Baby boomer retirement - the wave has only just begun and we're already seeing the financial services industrial complex gearing up for the greatest battle for assets in the history of investing. Can't wait. We're already sick of advertisements with classic rock soundtracks or Dennis Hopper waxing poetic about hip retirements afforded by those who choose the right broker.

More info on the new iShares ETF

New Vanguard Bond ETFs Bad Now, Better Later

April 11, 2007

ETFs are popping up all over, but until now not many have invested in bonds. While some famous rich person once said, "gentlemen prefer bonds", ETF investors clearly do not. While Vanguard was a little late to the exchange traded fund game, in recent years they have put the pedal to the metal in ETF launches. Now Vanguard is launching four new bond ETFs:

  • Vanguard Total Bond Market ETF (BND) - Benchmark: Lehman Brothers Aggregate Bond Index
  • Vanguard Short-Term Bond ETF (BSV) - Benchmark: Lehman Brothers 1–5 Year Government/Credit Index
  • Vanguard Intermediate-Term Bond ETF (BIV) - Benchmark: Lehman Brothers 5–10 Year Government/Credit Index
  • Vanguard Long-Term Bond ETF (BLV) - Benchmark: Lehman Brothers Long Government/Credit Index

The benefit of the four new Vanguard ETFs is lower fees – 0.11% compared to the 0.15% - 0.20% cost of the few other bond ETFs. Expenses in bond investing are a big deal as bond yields are low today – the less taken out of your coupon payments, the better. Until trading volumes pick up, investors who don't buy and hold may get a better total price with iShares as thinly traded ETFs tend to cost more to buy and sell.

Vanguard claims, “By operating as share classes of existing funds (rather than as stand-alone funds or unit investment trusts), Vanguard bond ETFs will be able to provide lower expense ratios and broader diversification among issues and issuers than competing products can, resulting in greater credit replication and the potential for tighter benchmark tracking.” In practice, early investors are getting a raw deal.

As of a little after 1PM on April 11th, 2007, the market price for the iShares Lehman Aggregate Fund (AGG) is up 0.19%. The new Vanguard fund based on the same benchmark, Vanguard Total Bond Market ETF (BND), is DOWN 0.15%. AGG has traded 243,000 shares compared to BND’s 14,000.

Why the performance gap? Lack of liquidity means trouble arbitraging the fund with the underlying fund holdings - the mechanism that keeps ETF’s market price close to the NAV. Those who bought BND near the market close yesterday paid a roughly 0.50% premium to NAV, while buyers of AGG paid a 0.20% premium. That’s three years worth of "savings" in fund expenses down the tubes.

Until this problem works itself out, stay away. Or consider Vanguard Total Bond Index (VBMFX). Sure its 0.20% a year, but you buy and sell at NAV commission free (at Vanguard).

Other bond ETFs:

iShares iBoxx $ Investment Grade Co (LQD)
iShares Lehman 7-10Yr Treasury Bond (IEF)
iShares Lehman Aggregate Fund (AGG)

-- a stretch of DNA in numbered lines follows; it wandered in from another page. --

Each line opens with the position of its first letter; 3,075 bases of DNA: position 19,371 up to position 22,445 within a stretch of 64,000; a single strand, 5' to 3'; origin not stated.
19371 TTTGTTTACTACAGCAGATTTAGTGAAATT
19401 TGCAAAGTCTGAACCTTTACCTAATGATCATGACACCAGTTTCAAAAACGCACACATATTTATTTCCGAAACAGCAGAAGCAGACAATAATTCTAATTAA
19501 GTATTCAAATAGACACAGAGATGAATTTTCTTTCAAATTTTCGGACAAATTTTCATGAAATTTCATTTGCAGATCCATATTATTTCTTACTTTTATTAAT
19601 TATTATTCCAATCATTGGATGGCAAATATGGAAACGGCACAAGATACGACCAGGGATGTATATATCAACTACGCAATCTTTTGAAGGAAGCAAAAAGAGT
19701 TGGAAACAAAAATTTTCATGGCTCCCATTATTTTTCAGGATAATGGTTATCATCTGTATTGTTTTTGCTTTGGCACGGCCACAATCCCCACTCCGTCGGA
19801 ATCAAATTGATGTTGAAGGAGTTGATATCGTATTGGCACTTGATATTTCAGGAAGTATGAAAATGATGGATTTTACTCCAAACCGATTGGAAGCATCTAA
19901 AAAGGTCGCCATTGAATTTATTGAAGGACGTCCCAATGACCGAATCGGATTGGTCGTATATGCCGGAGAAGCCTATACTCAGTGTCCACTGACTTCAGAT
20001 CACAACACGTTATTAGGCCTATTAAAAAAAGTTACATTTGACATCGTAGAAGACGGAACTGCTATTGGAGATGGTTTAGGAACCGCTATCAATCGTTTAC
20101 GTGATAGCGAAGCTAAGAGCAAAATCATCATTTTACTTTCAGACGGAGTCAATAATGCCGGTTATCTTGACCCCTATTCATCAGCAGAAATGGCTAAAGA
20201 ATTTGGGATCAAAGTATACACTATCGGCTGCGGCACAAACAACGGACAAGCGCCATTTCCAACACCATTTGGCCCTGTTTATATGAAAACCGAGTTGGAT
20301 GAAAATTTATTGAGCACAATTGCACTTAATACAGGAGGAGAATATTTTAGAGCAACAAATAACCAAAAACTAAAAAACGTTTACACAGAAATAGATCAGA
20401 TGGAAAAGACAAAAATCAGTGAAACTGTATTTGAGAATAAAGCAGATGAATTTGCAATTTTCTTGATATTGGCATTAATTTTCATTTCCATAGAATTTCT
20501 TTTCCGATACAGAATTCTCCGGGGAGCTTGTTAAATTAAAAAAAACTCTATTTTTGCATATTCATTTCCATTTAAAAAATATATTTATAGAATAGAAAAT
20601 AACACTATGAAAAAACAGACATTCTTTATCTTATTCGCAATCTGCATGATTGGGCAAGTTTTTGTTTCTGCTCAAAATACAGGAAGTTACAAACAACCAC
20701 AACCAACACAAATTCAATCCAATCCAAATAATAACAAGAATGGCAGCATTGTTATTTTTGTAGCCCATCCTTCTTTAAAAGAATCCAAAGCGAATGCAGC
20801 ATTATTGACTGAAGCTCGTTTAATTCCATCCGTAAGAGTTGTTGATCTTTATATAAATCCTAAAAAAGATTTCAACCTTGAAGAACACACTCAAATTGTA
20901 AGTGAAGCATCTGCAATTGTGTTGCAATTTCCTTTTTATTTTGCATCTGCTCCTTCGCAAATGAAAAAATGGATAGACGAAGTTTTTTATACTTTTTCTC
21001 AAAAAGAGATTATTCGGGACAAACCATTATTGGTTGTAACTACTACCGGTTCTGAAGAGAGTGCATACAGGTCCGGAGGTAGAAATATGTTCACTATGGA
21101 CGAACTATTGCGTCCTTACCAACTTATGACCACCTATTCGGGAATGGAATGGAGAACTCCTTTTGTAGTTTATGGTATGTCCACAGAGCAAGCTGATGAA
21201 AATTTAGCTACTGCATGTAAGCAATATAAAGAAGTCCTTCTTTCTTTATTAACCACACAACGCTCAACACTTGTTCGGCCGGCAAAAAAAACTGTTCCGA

iShares Lehman Credit Bond Fund (CFT)
iShares Lehman Intermediate Credit Bond Fund (CIU)
iShares Lehman 1-3 Year Credit Bond Fund (CSJ)
iShares Lehman Government/Credit Bond Fund (GBF)
iShares Lehman Intermediate Government/Credit Bond Fund (GVI)
iShares Lehman 3-7 Year Treasury Bond Fund (IEI)
iShares Lehman MBS Fixed-Rate Bond Fund (MBB)
iShares Lehman Short Treasury Bond Fund (SHV)
iShares Lehman 10-20 Year Treasury Bond Fund (TLH)

Info at

MAX on Fox News

March 6, 2007

MAXfunds co-founder Jonas Ferris chats with Neil Cavuto about the recent market turmoil. Not seen in this video is the off-camera high jinks where said co-founder debates who invented the ETF with a representative of the American Stock Exchange. Maybe somebody caught the scuffle on their cell phone camera and it will show up on YouTube. Ok probably not..


Actively Managed ETFs

February 17, 2007

The ETF craze may kick into overdrive now that the SEC is seriously considering allowing actively managed exchange traded funds - to heck with the front running issues.

While ETFs bring in a good chunk of all the new money going into funds these days, ETFs have been based on an index or basket of underlying. Most ordinary mutual funds are actively managed, meaning that fund managers decide which stocks to buy rather than simply investing in whatever is in, say, the S&P500 Index. That could soon change.

Many industry observers have predicted 2007 would be the year the ETF marketplace sees its first truly actively managed products. The earliest ETFs tracked recognizable, plain-vanilla indexes such as the S&P 500.

However, more firms entering the ETF business are launching products on increasingly complex indexes that, arguably, already incorporate elements of active portfolio management. "

One thing is for sure, we'll see ETFs with higher fees once "expert" management comes into play.


MAX on Yahoo! Finance

February 16, 2007

MAXfunds co-founder Jonas Ferris explains why a boom in ETFs may be a bust for fund investors in this Yahoo! Finance/Fox News video (you'll have to sit through a short ad first).

Acute observers will note he's wearing the same tie as he did in last week's video.